Roasted artichokes stuffed with parmesan bread crumbs and drizzles with olive oil. All you needed to know for your next wine and move night at home.
If you’ve been reading this space for long you’ll know I advocate for exploring, trying new things, stepping outside the box and adventuring in the kitchen whenever possible. Like anytime you do something new, cooking a new dish with ingredients you’re not used to is a challenge. However the experience of searching for, making new recipes and handling new produce will make you a more accomplished home cook and give you another tool in your delicious kitchen toolbox.
Artichokes are something I love when they’re made for me, but had never made myself. If I’m at a restaurant and see a dish with artichokes on the menu, I’m sold (see also: capers, leeks, fennel, and taleggio). However, though I have a strong love for ‘chokes in the past I avoided making them because I was intimidated – and that’s just a silly reason to not eat one of your favorite foods.
So when these artichokes were deposited on my desk by a coworker, I couldn’t let them go to waste. And after a bit of recipe searching and learning how to cut and handle an artichoke without spearing myself with its thorns (see below on how to cut), I created a simple recipe to enjoy artichokes that doesn’t involve dousing them in garlic butter. Because vegetables shouldn’t have to be smothered in animal fat to be delicious.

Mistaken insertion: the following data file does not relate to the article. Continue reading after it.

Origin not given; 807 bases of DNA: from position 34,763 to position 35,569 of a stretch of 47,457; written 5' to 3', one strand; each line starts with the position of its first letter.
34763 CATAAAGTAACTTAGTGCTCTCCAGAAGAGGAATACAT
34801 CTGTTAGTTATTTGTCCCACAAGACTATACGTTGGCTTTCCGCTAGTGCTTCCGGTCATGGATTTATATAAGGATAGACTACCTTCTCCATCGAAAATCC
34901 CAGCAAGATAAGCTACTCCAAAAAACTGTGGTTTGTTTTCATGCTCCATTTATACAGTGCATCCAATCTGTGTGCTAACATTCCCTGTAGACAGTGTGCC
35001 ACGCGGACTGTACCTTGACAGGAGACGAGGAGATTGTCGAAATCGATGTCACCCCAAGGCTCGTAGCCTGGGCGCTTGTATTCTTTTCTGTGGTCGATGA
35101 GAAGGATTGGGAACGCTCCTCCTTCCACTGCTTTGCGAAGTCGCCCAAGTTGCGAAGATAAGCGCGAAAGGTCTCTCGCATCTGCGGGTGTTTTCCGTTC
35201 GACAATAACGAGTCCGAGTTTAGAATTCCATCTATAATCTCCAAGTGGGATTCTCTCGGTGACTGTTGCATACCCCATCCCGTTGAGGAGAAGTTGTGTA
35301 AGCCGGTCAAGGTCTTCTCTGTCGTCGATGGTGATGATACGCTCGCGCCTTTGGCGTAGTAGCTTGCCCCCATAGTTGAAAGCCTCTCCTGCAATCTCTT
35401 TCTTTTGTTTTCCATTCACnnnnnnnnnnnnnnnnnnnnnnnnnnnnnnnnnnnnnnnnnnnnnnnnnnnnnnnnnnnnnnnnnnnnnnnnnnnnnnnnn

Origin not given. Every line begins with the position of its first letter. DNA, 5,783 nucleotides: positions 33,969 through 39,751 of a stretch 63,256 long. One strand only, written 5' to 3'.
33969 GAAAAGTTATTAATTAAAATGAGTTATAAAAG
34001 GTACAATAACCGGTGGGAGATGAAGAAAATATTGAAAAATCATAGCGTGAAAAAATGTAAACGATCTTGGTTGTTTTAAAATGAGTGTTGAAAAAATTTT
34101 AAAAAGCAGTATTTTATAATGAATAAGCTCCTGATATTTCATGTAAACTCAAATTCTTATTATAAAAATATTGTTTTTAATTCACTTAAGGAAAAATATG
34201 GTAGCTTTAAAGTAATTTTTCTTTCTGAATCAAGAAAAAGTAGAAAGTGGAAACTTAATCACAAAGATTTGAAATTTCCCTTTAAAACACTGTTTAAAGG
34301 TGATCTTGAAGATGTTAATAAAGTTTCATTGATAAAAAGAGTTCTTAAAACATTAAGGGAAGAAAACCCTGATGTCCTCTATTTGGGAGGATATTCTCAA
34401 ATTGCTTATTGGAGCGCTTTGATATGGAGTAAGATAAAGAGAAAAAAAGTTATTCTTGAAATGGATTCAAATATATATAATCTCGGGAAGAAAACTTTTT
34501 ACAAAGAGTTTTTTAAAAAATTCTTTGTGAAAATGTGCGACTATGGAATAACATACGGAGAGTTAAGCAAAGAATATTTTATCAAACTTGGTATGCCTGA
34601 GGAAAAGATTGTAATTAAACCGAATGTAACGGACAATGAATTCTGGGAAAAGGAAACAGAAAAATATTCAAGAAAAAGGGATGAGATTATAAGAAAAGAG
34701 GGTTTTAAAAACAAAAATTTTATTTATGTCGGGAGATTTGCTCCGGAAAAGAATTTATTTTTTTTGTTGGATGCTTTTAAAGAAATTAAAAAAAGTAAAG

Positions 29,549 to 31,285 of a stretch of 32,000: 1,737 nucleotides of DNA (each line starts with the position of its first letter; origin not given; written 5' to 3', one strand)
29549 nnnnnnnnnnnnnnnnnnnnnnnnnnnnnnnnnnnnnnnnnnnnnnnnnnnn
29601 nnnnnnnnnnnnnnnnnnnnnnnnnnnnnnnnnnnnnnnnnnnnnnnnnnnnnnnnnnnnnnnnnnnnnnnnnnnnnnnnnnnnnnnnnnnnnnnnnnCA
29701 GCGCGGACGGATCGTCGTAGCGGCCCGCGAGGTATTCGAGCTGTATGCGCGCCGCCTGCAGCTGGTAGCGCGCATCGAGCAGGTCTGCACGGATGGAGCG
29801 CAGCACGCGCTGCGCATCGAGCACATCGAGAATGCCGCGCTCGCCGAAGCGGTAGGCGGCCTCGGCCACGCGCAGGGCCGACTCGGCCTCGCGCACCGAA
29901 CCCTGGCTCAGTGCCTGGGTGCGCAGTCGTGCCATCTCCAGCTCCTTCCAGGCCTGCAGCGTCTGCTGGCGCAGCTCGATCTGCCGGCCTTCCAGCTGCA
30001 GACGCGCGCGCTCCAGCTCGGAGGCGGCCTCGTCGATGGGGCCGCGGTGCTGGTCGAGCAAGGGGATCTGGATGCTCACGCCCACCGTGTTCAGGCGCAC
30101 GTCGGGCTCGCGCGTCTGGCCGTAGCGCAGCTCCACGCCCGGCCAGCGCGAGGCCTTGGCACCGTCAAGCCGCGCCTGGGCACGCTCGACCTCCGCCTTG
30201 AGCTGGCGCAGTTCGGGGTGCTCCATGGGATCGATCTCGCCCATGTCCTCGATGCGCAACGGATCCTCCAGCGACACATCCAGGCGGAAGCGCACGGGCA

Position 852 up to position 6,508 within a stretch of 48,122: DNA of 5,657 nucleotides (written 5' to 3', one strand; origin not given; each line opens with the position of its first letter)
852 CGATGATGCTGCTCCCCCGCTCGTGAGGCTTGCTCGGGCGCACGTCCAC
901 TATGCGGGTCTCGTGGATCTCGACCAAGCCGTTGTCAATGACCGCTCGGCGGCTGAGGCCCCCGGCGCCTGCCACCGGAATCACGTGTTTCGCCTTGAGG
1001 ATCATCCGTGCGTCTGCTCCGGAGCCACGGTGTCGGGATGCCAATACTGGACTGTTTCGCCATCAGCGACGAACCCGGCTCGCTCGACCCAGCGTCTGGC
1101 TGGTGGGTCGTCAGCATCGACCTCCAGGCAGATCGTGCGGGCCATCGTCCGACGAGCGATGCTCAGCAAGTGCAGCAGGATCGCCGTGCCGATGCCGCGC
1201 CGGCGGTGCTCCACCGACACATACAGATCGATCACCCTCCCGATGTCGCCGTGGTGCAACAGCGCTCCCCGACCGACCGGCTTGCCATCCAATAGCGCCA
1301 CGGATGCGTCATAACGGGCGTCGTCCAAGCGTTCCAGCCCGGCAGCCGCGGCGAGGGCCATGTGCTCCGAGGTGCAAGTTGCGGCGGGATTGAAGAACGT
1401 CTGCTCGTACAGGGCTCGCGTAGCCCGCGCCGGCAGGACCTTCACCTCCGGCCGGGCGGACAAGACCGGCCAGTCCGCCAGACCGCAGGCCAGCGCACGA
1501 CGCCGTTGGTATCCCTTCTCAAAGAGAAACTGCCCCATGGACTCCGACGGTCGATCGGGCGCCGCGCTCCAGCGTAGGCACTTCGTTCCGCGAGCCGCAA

How to cut an artichoke
Snip ends of all leaves to remove thorns. Cut bottom dry ends off stem, but save stem closer to base of artichoke bulb (that’s the delicious heart!). Fan out petals and cut in half, then remove fuzzy center choke.
A funny story about these artichokes
A great part about being a dietitian working with the agriculture industry is the access to free vegetables! After a client meeting these artichokes were brought to the office and of course I put as many as I could into my purse (four fit in my purse, by the way). After work my coworkers and I had happy hour, dinner and then I commuted home. In the process of the night I collected odd looks from one door man, one food server, one bartender and one bus driver as I emptied the four artichokes to retrieve my wallet.
For a moment I thought about explaining the random purse artichokes but then decided no – let them wonder why a woman was walking around downtown San Francisco with 4 large artichokes stuffed in her purse. Hopefully it inspires them to fill their own bags with vegetables.
Roasted Stuffed Artichokes
- 4 whole artichokes trimmed
- 1 ½ cups plain bread crumbs
- ⅛ cup shaved parmiggiano romano cheese
- ½ teaspoon garlic powder
- ⅛ teaspoon salt
- ⅛ teaspoon black cracked pepper
- 2 tablespoons olive oil
- 1 tablespoon lemon juice
- Preheat oven to 375 degrees.
- Cut artichokes in half, then scooping out fuzzy center, or center choke.
- Place artichoke halves on large baking sheet and drizzle with olive oil.
- Mix together bread crumbs, cheese, garlic, salt and pepper. Sprinkle over artichokes.
- Cover sheet pan with foil and bake for 35-45 minutes or until hearts are soft.
- Serve with a drizzle more of olive oil and a squeeze of lemon.